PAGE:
Tongue Tie Symptoms

Tongue tie (otherwise known as ankyloglossia) is when the tip of the tongue is anchored to the floor of the mouth (lingual frenulum). Tongue tie may extend all the way to the tip or it may extend partially to the tip, resulting in a partial tongue tie.

Symptoms include:

  • Trouble with breastfeeding and even bottle feeding
  • Swallowing problems along with mouth-breathing
  • In toddlers, speech difficulties with sounds requiring a mobile tongue tip (sibilants and lingual sounds)
  • In teenagers and adults, continued speech difficulties, eating or even unable to kiss properly!

But when it comes to newborns, tongue tie can lead to feeding problems which can be quite distressing to both mother and child.

With tongue tie, the tip of the tongue is unable to help the infant draw the nipple into the mouth. It also prevents the tongue from being normally positioned between the nipple and lower gum line, leading the infant to ‘chew’ on the nipple.

Here are examples of tongue tie in infants, children and adults:

What You’re Looking For

When you peek inside of your child’s mouth, does it seem like this strip of skin attaches closer to the tip of their tongue? Watch for clefting/forking at the tip of the tongue (which is usually only in severe cases.) It may be a matter of time before the frenum tension causes the tongue to start to cleft. If you have a toddler and they are not able to stick their tongue out, it may be due to a tight frenum.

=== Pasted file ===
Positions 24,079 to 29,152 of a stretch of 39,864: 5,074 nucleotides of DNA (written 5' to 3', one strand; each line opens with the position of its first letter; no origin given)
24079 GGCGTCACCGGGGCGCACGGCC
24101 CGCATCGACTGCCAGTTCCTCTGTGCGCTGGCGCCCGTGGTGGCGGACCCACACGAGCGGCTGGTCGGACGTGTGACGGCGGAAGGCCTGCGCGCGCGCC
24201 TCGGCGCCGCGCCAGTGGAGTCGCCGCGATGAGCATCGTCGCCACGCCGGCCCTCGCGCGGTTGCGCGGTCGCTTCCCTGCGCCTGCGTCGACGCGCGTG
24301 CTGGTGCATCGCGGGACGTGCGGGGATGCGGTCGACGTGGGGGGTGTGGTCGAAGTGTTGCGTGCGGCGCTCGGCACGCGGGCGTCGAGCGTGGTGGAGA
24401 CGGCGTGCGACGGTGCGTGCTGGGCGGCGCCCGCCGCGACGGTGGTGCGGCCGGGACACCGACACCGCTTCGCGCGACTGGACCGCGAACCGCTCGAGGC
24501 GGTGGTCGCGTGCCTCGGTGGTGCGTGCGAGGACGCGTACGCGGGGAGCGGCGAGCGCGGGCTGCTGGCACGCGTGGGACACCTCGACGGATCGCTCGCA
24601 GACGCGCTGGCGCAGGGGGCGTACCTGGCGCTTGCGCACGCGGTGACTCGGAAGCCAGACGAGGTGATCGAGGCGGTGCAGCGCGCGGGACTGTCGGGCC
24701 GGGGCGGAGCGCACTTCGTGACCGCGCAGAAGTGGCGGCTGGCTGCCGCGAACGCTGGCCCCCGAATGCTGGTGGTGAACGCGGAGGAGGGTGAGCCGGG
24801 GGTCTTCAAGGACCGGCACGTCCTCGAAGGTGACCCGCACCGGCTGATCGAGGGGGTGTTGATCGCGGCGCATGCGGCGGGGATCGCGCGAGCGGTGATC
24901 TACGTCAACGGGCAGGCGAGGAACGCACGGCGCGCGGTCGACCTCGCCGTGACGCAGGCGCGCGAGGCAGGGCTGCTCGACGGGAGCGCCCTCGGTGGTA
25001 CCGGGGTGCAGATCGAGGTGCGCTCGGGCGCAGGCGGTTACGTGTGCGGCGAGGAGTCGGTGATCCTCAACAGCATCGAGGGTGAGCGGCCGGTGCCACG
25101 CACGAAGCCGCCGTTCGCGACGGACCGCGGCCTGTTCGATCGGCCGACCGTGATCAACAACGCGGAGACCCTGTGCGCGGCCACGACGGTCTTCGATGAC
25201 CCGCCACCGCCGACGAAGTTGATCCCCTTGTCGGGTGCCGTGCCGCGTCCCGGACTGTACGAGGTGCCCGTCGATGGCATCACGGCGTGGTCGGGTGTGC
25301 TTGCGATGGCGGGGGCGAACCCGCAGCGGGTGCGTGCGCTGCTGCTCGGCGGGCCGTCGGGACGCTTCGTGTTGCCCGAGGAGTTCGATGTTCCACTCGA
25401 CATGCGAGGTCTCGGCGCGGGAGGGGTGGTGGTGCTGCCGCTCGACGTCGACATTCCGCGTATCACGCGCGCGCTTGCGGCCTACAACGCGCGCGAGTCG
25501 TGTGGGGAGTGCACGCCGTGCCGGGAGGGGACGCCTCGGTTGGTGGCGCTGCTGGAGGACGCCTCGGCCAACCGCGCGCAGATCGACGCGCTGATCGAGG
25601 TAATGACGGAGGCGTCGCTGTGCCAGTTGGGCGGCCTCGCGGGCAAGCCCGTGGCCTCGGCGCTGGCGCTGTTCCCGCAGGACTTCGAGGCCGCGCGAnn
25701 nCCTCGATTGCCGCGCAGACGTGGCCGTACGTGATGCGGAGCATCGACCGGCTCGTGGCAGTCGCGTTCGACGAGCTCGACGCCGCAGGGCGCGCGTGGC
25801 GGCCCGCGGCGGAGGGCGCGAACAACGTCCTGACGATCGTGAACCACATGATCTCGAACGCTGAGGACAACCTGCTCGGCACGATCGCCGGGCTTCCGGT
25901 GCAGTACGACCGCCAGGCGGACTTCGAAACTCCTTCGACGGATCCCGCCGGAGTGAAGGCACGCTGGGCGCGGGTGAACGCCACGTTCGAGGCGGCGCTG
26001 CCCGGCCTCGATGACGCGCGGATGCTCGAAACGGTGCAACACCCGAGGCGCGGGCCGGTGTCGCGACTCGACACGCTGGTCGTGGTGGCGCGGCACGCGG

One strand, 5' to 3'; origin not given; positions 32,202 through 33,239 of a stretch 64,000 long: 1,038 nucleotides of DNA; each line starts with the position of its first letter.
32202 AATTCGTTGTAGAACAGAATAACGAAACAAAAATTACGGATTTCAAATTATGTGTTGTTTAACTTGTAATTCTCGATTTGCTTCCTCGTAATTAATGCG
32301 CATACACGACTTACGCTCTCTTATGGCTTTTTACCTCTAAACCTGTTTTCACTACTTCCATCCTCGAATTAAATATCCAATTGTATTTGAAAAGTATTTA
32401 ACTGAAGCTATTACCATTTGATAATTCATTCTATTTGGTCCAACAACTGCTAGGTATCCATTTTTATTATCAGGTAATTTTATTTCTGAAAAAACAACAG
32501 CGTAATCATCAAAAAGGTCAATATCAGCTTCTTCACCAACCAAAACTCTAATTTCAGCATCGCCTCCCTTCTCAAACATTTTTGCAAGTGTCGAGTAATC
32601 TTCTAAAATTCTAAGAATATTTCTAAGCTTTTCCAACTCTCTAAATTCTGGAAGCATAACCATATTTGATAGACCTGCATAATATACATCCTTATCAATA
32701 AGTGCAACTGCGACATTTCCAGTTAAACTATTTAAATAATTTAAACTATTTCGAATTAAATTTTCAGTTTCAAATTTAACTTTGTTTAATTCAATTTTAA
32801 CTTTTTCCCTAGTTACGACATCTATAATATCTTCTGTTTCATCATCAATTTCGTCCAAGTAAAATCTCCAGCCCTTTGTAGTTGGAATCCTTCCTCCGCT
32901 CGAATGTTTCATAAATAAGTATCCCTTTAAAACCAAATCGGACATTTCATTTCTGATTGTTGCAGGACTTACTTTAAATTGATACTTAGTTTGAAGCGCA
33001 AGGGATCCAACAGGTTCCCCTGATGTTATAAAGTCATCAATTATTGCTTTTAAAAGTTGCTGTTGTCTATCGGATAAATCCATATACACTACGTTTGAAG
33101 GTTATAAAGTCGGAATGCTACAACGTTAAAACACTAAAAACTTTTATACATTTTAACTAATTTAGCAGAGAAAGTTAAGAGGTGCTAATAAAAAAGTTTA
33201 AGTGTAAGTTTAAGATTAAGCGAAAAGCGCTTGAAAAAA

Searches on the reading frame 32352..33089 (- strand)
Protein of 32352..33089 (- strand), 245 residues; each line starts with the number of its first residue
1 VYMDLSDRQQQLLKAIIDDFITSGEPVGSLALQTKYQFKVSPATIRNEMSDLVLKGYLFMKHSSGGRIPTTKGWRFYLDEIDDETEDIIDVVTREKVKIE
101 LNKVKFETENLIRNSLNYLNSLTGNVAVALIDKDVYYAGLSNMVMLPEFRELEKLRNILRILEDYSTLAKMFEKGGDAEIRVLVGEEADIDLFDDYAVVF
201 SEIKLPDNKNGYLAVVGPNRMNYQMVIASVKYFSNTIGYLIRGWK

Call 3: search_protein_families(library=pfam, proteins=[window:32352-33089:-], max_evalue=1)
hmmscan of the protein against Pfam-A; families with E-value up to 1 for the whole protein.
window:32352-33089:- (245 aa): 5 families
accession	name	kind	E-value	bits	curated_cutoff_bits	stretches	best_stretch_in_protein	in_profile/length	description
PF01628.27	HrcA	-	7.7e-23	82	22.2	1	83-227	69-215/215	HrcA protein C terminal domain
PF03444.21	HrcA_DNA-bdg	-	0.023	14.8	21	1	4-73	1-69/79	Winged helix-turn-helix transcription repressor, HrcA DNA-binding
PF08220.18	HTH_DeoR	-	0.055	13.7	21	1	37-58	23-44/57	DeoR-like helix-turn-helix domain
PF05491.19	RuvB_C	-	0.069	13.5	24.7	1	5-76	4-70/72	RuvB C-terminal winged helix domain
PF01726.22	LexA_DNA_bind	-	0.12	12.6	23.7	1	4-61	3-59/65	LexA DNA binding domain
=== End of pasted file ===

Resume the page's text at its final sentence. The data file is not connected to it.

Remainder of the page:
Lip Tie Symptoms

Like a tongue tie, lip ties are also caused by tight strips of skin (frenum) between the lip and the gums surrounding your child’s teeth. If the lips cannot close together all the way or your child has difficulty speaking, the frenum may be too tight and need to be released by our children’s dentist. Learn more about lip ties here.

Trouble Nursing or Using a Bottle?

Some babies with tongue ties may become extra fussy when it’s time for feeding. Either they seem to not get enough from the bottle or may not latch well at the breast. If you’re working with a lactation consultant or near your paediatrician, they may be able to tell you for certain whether your baby has a lip or tongue tie.

Is Your Child Experiencing Speech Delays?

Perhaps your child never had trouble nursing as a baby, but now that they’re getting to be older, you notice they have trouble forming certain sounds when they talk. The orofacial function of your child’s oral muscles — including their tongue and beneath the lip — plays a significant impact on their verbal skills and language development.

Some parents don’t realize there is a problem with their child’s tongue or lips until they’re much older. If speech is delayed, it could be that a lip or tongue tie is the largest contributing factor.

When to See a Dentist for Tongue Ties

If you suspect that you, your newborn, infant, or toddler has a tongue tie, we invite you to call our practice at your earliest convenience. The sooner the condition is diagnosed and corrected, the easier it will be for your child to nurse and/or develop proper speech patterns.

It’s never a problem to bring yourself, your infant in for a short evaluation. Within a few seconds, our dentist can let you know whether a lip or tongue tie is a concern and if its severity requires some form of interceptive therapy.

Call us today to request an appointment!

created with care by